That’s a good question, lets start by saying the human body is more complex than anything we know, not even the best doctors in the world (including Dr. Healy), understand the full inner workings. We DO know that the human body works like the timing on a car, if one thing is off so will many other functions. Human function works almost as a chain reaction, so the dysregulation of one of the body’s main functions can cause many other adverse effects.
Research gathered by myself on the US National Library of Medicine National Institutes of Health (Pubmed) has helped to further explain these mechanisms. Research of the role of “sodium ion channels on oxytocin release” a main neurotransmitter contributing to love, cognition, and human sexual function, is affiliated with the activation of sodium channels (Scala-Guenot, 1987). Many patients suffering from PSSD also have hormonal imbalances, mostly lower testosterone and higher prolactin, that does not improve the condition of PSSD upon hormonal replacement. Once again, testosterone is produced in the peripheral nervous system. Research has shown that the role of the voltage-gated sodium ion channel in the production of these hormones (and their activation in the brain) is substantial (Barann, 1995).
Then that leaves viewers with our last question, how does the voltage-gated sodium ion channels effect the cognitive dysfunction seen in PSSD? The voltage gated ion channels in the body actually control the release and the function of acetylcholine in the human brain, a neurotransmitter responsible for cognitive and memory function, even in Alzheimer’s Disease Patients (Molecular Cell Biology 4th edition).
The hypothesis constructed by myself is that the role of voltage gated sodium ion channels in the condition PSSD may be substantial, the effect may not be constrained only to the role of the peripheral (genital) nerves as hypothesized in previous studies.
Every doctor and scientist who specializes in PSSD has told writer me that my hypothesis is WRONG. Perhaps it takes the “outside the box” thinking of an attorney with no real education in medicine to see what everyone else is missing. I refuse to give up on all those effected by PSSD, a condition that results in suicide for some people.
This led me to the IUPHAR Guide to Sodium and other Channels. This I understand will feature on RxISK soon. If I can find material like this – so can you.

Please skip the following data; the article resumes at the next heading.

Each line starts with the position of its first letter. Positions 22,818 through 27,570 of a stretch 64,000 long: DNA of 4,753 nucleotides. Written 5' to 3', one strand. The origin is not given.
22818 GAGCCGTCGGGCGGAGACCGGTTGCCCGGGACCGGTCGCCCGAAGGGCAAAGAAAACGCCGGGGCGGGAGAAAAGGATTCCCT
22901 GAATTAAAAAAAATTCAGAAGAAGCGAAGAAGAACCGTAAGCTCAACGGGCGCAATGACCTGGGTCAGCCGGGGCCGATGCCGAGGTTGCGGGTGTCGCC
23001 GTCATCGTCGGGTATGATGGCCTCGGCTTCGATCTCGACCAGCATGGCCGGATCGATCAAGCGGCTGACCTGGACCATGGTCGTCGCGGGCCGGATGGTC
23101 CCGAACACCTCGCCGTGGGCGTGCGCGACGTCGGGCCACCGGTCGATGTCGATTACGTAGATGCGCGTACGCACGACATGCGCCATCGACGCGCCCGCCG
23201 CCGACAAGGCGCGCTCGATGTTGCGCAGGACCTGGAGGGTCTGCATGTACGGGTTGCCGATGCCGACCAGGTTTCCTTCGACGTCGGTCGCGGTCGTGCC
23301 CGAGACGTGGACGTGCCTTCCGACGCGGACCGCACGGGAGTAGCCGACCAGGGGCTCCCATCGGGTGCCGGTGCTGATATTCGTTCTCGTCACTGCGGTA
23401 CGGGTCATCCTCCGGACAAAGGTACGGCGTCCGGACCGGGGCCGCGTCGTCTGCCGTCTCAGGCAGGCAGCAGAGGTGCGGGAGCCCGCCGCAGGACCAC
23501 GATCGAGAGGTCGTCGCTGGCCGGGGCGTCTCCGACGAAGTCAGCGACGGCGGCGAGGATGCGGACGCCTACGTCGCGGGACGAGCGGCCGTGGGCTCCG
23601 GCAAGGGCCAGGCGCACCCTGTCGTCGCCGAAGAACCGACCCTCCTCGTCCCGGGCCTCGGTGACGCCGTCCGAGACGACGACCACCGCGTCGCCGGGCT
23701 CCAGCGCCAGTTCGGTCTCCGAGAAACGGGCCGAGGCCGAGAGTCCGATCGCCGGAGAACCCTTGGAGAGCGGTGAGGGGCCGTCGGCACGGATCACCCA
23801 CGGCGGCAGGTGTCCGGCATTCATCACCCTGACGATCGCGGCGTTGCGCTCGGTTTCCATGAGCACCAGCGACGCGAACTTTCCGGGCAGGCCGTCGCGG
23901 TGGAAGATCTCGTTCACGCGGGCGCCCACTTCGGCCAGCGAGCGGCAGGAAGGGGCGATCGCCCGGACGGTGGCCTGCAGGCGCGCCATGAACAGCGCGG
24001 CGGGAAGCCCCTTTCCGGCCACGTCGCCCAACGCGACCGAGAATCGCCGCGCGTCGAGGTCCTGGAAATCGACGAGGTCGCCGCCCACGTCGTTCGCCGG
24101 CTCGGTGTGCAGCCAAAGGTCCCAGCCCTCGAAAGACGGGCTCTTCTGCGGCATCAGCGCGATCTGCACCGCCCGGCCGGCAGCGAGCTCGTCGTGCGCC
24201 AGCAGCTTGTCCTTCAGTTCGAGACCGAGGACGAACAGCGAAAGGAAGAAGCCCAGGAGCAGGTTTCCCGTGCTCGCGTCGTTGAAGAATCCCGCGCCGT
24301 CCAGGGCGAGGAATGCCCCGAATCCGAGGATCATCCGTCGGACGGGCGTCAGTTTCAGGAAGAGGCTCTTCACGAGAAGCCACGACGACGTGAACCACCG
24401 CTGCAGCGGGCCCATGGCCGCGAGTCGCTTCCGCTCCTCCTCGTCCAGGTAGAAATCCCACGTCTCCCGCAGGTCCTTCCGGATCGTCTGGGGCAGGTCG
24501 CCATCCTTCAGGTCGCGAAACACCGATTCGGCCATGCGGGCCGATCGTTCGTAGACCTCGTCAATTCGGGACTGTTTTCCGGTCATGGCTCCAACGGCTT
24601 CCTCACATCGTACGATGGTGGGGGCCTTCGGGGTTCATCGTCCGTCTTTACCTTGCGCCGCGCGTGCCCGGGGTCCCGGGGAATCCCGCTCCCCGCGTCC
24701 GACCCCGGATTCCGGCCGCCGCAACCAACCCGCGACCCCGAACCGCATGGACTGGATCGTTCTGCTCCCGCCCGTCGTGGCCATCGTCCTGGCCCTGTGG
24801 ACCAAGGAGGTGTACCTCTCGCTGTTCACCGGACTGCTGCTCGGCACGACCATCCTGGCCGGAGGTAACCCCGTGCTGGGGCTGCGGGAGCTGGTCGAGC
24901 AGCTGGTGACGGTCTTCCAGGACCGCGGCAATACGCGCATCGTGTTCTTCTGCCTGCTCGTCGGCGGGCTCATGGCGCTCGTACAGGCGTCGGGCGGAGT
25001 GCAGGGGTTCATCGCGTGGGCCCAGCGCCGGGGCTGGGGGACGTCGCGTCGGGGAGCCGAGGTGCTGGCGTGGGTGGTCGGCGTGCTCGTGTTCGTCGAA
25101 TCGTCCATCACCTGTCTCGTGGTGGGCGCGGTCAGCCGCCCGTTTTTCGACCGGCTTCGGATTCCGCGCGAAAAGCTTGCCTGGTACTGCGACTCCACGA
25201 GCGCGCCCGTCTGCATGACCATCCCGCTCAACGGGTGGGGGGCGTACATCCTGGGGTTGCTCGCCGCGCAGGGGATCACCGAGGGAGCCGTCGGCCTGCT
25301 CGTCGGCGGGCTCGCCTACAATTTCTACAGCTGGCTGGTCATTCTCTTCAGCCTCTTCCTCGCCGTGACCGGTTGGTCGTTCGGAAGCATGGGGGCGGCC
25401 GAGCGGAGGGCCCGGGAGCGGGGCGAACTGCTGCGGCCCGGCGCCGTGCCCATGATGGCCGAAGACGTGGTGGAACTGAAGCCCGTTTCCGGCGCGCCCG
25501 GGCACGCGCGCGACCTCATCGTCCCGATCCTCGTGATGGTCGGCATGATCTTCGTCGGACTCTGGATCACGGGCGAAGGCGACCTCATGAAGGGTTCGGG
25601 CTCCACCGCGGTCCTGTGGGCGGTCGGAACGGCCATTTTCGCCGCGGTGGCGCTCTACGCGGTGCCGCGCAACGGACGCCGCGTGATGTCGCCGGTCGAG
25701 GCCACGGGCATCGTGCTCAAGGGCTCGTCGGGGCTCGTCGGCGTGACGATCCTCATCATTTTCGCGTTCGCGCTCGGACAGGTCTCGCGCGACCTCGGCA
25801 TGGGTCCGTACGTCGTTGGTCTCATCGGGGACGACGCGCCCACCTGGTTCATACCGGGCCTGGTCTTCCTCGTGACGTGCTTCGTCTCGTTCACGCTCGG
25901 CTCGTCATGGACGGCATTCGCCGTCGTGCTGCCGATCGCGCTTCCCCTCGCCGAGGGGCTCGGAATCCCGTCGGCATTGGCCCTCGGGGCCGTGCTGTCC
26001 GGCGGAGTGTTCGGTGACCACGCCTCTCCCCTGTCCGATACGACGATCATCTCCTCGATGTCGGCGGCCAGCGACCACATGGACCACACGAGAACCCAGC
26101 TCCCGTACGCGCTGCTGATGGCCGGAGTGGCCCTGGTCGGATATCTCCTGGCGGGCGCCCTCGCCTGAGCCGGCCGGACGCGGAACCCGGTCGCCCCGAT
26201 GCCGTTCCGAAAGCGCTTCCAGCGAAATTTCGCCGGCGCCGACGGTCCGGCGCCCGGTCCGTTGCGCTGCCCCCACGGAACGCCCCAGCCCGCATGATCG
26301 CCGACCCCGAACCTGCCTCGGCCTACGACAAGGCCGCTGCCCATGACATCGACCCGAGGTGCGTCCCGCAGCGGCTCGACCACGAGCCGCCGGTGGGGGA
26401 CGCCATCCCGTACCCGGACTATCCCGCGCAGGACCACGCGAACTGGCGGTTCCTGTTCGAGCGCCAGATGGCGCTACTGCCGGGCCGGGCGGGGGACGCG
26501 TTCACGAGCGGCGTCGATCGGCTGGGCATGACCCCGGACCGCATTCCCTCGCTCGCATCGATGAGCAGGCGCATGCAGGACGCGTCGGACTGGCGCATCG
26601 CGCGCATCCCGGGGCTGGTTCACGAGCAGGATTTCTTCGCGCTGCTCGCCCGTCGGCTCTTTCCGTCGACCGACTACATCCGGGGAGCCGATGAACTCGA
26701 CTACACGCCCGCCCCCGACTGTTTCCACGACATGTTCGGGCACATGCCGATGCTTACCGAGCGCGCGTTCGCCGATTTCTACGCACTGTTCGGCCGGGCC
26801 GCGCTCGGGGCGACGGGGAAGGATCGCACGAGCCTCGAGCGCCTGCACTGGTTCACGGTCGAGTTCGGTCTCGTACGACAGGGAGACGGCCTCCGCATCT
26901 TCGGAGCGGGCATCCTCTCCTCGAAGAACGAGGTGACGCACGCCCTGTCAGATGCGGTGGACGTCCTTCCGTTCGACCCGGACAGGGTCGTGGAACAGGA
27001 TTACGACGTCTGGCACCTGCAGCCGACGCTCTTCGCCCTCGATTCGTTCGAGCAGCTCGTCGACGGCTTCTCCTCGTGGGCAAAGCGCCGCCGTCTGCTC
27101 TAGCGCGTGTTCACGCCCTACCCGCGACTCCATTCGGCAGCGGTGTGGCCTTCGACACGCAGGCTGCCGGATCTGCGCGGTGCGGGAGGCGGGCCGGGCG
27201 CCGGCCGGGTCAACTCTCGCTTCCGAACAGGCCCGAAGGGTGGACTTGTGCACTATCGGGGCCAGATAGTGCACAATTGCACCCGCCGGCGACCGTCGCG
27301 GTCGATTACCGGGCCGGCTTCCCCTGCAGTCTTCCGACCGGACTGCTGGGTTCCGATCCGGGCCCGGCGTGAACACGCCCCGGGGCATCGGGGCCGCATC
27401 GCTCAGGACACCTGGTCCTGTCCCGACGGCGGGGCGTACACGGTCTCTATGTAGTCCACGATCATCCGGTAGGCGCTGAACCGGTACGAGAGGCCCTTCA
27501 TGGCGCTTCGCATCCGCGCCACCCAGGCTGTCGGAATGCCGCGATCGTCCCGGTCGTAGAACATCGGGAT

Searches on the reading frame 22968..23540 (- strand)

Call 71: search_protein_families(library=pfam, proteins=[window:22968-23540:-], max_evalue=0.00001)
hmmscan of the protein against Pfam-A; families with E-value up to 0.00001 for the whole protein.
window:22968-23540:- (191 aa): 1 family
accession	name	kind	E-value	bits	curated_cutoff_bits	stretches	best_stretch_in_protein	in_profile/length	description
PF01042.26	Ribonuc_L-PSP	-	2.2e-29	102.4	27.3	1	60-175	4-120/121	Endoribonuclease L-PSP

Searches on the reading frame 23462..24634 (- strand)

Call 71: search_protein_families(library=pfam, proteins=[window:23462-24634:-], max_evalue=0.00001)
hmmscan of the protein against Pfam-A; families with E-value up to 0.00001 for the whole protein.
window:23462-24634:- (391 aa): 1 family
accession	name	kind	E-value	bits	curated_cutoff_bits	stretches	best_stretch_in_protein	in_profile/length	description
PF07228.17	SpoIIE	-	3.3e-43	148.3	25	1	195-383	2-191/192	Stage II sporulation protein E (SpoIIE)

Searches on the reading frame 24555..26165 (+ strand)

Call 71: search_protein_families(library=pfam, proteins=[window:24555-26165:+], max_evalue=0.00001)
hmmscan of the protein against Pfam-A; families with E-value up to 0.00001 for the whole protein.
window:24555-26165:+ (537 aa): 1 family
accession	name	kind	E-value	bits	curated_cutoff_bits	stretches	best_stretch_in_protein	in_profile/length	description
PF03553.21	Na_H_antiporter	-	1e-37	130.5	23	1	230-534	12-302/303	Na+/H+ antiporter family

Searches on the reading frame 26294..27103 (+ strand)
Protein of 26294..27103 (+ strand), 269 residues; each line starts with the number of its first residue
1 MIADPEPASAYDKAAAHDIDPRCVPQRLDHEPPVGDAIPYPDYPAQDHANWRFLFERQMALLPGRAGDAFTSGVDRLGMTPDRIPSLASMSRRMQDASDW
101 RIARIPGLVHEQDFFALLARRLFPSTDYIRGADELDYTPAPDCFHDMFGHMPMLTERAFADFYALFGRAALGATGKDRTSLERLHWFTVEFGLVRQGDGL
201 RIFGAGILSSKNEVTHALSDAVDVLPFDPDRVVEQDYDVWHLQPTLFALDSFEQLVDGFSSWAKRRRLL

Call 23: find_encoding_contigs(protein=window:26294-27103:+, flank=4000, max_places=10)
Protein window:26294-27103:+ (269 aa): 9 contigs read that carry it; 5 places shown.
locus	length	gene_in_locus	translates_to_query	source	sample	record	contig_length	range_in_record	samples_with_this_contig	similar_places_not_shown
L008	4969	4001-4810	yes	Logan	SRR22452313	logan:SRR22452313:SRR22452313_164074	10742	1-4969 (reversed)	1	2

What these tables make clear is that there are lots of different compounds acting on sodium and other channels. Many of them are very toxic. This led me on to an idea for an experiment.
I am currently funding an experiment, employing the services of trained professionals, to actually produce a substance that opens the Voltage-Gated Sodium Ion Channel through a method of depolarization. The experiment is extremely dangerous, as it involves using a derivative of a specific type of neurotoxin.
The optimistic hope for this experiment is that re-opening the channel will cause regeneration of previously inactivated pathways, providing a potential cure for PSSD, the substance produced will be used concurrently with a specific frequency of microcurrent to facilitate regeneration and replenishment of bodily functions. The experiment is currently using organic, healthy chickens to test for safety.
Wish me all the best.
- Ganzer, PA, (2014), Persistent sexual, emotional, and cognitive impairment post-finasteride: a survey of men reporting symptoms, Amj Mens Health, retrieved from: https://www.ncbi.nlm.nih.gov/pubmed/24928450
- Waldinger, MD, (2015), Penile anesthesia in Post SSRI Sexual Dysfunction (PSSD) responds to low-power laser irradiation: a case study and hypothesis about the role of transient receptor potential (TRP) ion channels, European Journal of Pharmacology, Retrieved from: https://www.ncbi.nlm.nih.gov/pubmed/25483212
- Di Scala-Guenot D, (1987), Electrical stimulations of perifused magnocellular nuclei in vitro elicit Ca2+-dependent, tetrodotoxin-insensitive release of oxytocin and vasopressin. Neurosci Lett. 1987 May 6;76(2):209-14.
- Barann, M. (1999), Inhibition by steroids of [14C]-guanidinium flux through the voltage-gated sodium channel and the cation channel of the 5-HT3 receptor of N1E-115 neuroblastoma cells. Naunyn Schmiedebergs Arch Pharmacol.
- Lodish, H. (2000), Molecular Cell Biology 4th edition, WH Freeman, New York
- Csoka, ABL, (2015), Post-SSRI Sexual Dysfunction: Clinical Characterization and Preliminary Assessment of Contributory Factors and Dose-Response Relationship, J Clin Psychopharmacol. Retrieved from: https://www.ncbi.nlm.nih.gov/pubmed/25815755